Quite often these days a new genetic index comes along that has been produced for breeders to use in their breeding plan. This month, August 2016, the new index is one that the Council on Dairy Cattle Breeding (CDCB) is calling Cow Livability (C.LIV). For breeders wanting their cows to live for many lactations, this will be a trait of interest.
What is Cow Livability?
CDCB is defining Cow Livability (C.LIV) as a prediction of a cow’s transmitting ability (aka genetic index) to remain alive while in the milking herd.
Every extended day that a cow remains milking in the herd gives the opportunity for more herd profit from more milk revenue and lower replacement costs. Cows that can remain alive when exiting the herd generating breeding stock or beef revenue, instead of the cost associated with deadstock disposal.
Facts About the USA Dairy Herd
It is interesting to note that CDCB reports that USA cow mortality rate averages 7% each lactation and death claims 20% of the USA cows while in the milking herd. On an annual basis that death loss costs the U.S. dairy farms $800 million or approximately $90 per milking cow per year.
How is C.LIV Different than PL?
CDCB provides the following explanation. “In contrast (to C.LIV), PL predicts how long a cow is expected to remain in the milking herd before dying or being culled.”
Livability is one of the traits that make up Productive Life, and it is economically important that cows remain alive, productive and not requiring another cow to replace her.
For decades, cow termination codes have been captured from DHIA herds with 32 million cows in CDCB’s database. Based on that extensive amount of data, CDCB has calculated correlations between C.LIV and PL of 0.70. So they are, in fact, different traits and breeders can expect to see that some sires may be ranked differently for the two traits.
Other Useful Traits
Already available, for a considerable time now, for breeders to use in breeding long-lived trouble free cows have been traits like PL and SCS. But they only partially cover the spectrum of what breeders want to know. For instance, SCS does report the expected SCC level, but it does not cover if in fact a cow is able to resist mastitis. Each mastitis flare up, even though not life threatening, costs $400 (lost revenue, treatment, added labor, lost future production, etc.) To address that, CDN now produces a genetic index for Mastitis Resistance. It includes factors (Read more: MASTITIS RESISTANCE SELECTION: NOW A REALITY!) beyond SCC. Furthermore, Zoetis has now developed a Dairy Wellness Profit Index (DWP$) that is a genetic estimate of a cow’s ability to avoid or resist health problems or disease. (Read More: THE COMPLETE GUIDE TO UNDERSTANDING ZOETIS’ NEW WELLNESS TRAITS – CLARIFIDE® PLUS)
CDN has recently reported a three-year release plan for health and fertility traits. In December 2016 it will publish a metabolic disease (ketosis & displaced abomasum) resistance index, in 2017 an index for resistance to fertility disorders (metritis & retained placenta) and in 2018 a hoof health index.
Considerable research is currently under way, and it will be interesting to see if breeds and/or bloodlines within breeds have different genetic capabilities for these added indexes. Many breeders feel that they detect differences between cow families for these various auxiliary traits.
What Do the Numbers Show for C.LIV?
The following CDCB table shows the importance of having high genetic indexes for individual traits when it comes to a sire having a high NM$ index. All traits are directly or indirectly included the NM$ except for C.LIV. That makes the comparison of C.LIV to NM$ truly independent.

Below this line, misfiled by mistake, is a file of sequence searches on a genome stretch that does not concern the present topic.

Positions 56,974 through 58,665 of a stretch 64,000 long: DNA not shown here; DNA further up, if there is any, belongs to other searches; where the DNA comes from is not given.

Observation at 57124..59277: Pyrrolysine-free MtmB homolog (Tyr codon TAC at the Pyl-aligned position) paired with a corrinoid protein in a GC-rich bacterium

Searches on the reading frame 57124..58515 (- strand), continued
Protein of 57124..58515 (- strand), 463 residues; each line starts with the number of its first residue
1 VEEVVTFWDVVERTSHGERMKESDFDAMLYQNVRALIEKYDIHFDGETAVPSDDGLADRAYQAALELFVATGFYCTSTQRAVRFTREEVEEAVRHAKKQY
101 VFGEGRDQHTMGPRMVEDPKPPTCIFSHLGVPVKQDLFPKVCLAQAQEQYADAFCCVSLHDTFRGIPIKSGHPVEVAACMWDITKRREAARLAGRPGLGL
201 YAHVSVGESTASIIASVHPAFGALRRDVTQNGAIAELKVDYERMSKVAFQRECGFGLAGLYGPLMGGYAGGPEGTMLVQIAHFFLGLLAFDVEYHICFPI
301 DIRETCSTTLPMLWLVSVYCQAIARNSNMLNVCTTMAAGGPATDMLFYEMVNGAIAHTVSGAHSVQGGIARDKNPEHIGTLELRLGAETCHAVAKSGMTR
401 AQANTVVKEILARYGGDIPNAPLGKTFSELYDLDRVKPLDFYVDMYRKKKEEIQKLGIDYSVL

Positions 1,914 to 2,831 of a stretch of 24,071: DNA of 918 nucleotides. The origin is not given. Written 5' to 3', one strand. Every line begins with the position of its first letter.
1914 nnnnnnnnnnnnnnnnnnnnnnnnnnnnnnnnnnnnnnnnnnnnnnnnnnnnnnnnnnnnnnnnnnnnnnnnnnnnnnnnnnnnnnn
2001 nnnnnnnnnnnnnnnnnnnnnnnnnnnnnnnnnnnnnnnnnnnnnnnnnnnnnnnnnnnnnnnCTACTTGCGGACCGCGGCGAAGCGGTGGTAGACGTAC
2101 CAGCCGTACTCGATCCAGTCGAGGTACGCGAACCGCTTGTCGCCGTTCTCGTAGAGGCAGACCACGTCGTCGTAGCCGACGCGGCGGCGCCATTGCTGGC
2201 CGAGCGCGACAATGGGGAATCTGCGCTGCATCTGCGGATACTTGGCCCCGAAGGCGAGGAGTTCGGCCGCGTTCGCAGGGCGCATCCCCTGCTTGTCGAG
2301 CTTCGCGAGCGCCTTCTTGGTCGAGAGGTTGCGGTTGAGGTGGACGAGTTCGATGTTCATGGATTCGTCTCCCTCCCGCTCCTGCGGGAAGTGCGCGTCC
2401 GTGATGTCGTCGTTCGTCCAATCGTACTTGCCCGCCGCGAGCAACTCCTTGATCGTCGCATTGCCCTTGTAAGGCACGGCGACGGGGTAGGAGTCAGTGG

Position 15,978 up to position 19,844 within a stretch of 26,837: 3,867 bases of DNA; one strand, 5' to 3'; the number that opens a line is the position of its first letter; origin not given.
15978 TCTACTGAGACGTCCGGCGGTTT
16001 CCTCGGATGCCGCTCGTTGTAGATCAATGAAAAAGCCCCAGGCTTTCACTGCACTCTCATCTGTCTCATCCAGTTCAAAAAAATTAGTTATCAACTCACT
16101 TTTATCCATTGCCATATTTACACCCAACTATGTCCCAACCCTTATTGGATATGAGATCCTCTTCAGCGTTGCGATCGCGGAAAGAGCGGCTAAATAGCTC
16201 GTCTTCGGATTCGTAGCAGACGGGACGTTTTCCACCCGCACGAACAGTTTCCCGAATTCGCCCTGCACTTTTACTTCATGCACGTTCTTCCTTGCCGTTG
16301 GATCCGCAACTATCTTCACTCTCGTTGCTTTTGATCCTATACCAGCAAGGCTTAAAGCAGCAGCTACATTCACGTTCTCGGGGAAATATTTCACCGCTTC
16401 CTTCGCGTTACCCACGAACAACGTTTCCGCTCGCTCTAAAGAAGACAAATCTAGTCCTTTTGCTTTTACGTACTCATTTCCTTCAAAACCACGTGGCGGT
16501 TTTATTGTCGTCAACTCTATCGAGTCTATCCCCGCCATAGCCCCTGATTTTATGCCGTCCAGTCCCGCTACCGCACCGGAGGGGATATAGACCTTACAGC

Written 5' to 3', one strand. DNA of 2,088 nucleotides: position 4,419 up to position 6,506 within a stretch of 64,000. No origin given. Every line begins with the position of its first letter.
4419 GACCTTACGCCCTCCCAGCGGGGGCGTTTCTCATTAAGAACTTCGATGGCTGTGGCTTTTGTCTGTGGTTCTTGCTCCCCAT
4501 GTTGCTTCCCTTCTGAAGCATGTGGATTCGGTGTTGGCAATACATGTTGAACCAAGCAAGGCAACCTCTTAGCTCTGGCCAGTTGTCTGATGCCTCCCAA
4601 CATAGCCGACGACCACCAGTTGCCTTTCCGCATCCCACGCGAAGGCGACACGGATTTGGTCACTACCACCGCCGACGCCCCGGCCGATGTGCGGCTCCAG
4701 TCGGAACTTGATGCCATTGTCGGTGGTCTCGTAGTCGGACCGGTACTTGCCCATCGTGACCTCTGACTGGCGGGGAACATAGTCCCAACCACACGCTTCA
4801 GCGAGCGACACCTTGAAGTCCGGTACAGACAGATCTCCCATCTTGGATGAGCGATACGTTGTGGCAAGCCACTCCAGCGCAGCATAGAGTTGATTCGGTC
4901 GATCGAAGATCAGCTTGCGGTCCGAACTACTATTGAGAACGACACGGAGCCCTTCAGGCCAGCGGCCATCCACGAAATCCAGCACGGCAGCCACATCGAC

Table 1 Average Genetic Index for USA AI Bulls (born after 1999), Grouped by Percent Rank for NM$
|&RK for NM$||Avg NM$||Milk-lbs||Fat - lbs||Protein-lbs||DPR||PL||C.LIV|
|80 to 99||588||1043||52||38||1.3||5.6||2.1|
|60 to 79||423||944||34||30||0.9||3.8||1.4|
|40 to 59||310||612||25||22||0.4||2.6||0.9|
|20 to 39||197||432||18||16||0||1.4||0.2|
|0 to 19||-53||-164||-2||-2||-0.8||-0.8||-1.1|
Soures: CDCB Article ” Genetic Evaluation for Cow Livability”
It is estimated by D Norman, CDCD and J Wright and P VanRaden, AIPL-USDA that having cows at 2.1 C.LIV compared to -1.1 C.LIV would be worth an additional annual net income of $9,400 (or $38.50 per cow) in the average USA DHIA herd of 244 cows.
CDCB reports that at some time in the future that C.LIV will be included in the four NM$ indexes replacing some of the current emphasis on PL. When that change is made CDCB sees the possibility that the combination of PL (14%) and C.LIV (7%) will move from the current 19% emphasis on PL in NM$ to 21% for PL plus C.LIV
Will These Functionality Traits Be Used?
For breeders that follow the concept of breeding for type and feeding for production, these functional traits are often regarded as a ho-hum issue.
However, for breeders wanting herds of cows that cause few problems, have minimal added expenses, and that remain in the herd a lactation or two longer than cows have in the past, then these additional traits, including C.LIV, will be important, when selecting the sires to buy semen from.
It is highly unlikely that there will be even one sire that is a standout for all functional traits. In fact, that is impossible. However, knowing bull ratings for added functional traits will allow breeds to avoid using sires that are below average for the traits that breeders find relevant to their breeding plan.
The Bullvine Bottom Line
C.LIV is the latest, but certainly not the last, genetic index that will be available for breeders to use to breed functional, commercially profitable cows. Time will tell if it is useful. But the fact remains breeders need to consider all traits for which there are genetic indexes and then make informed choices about which ones to include in their sire selection plan.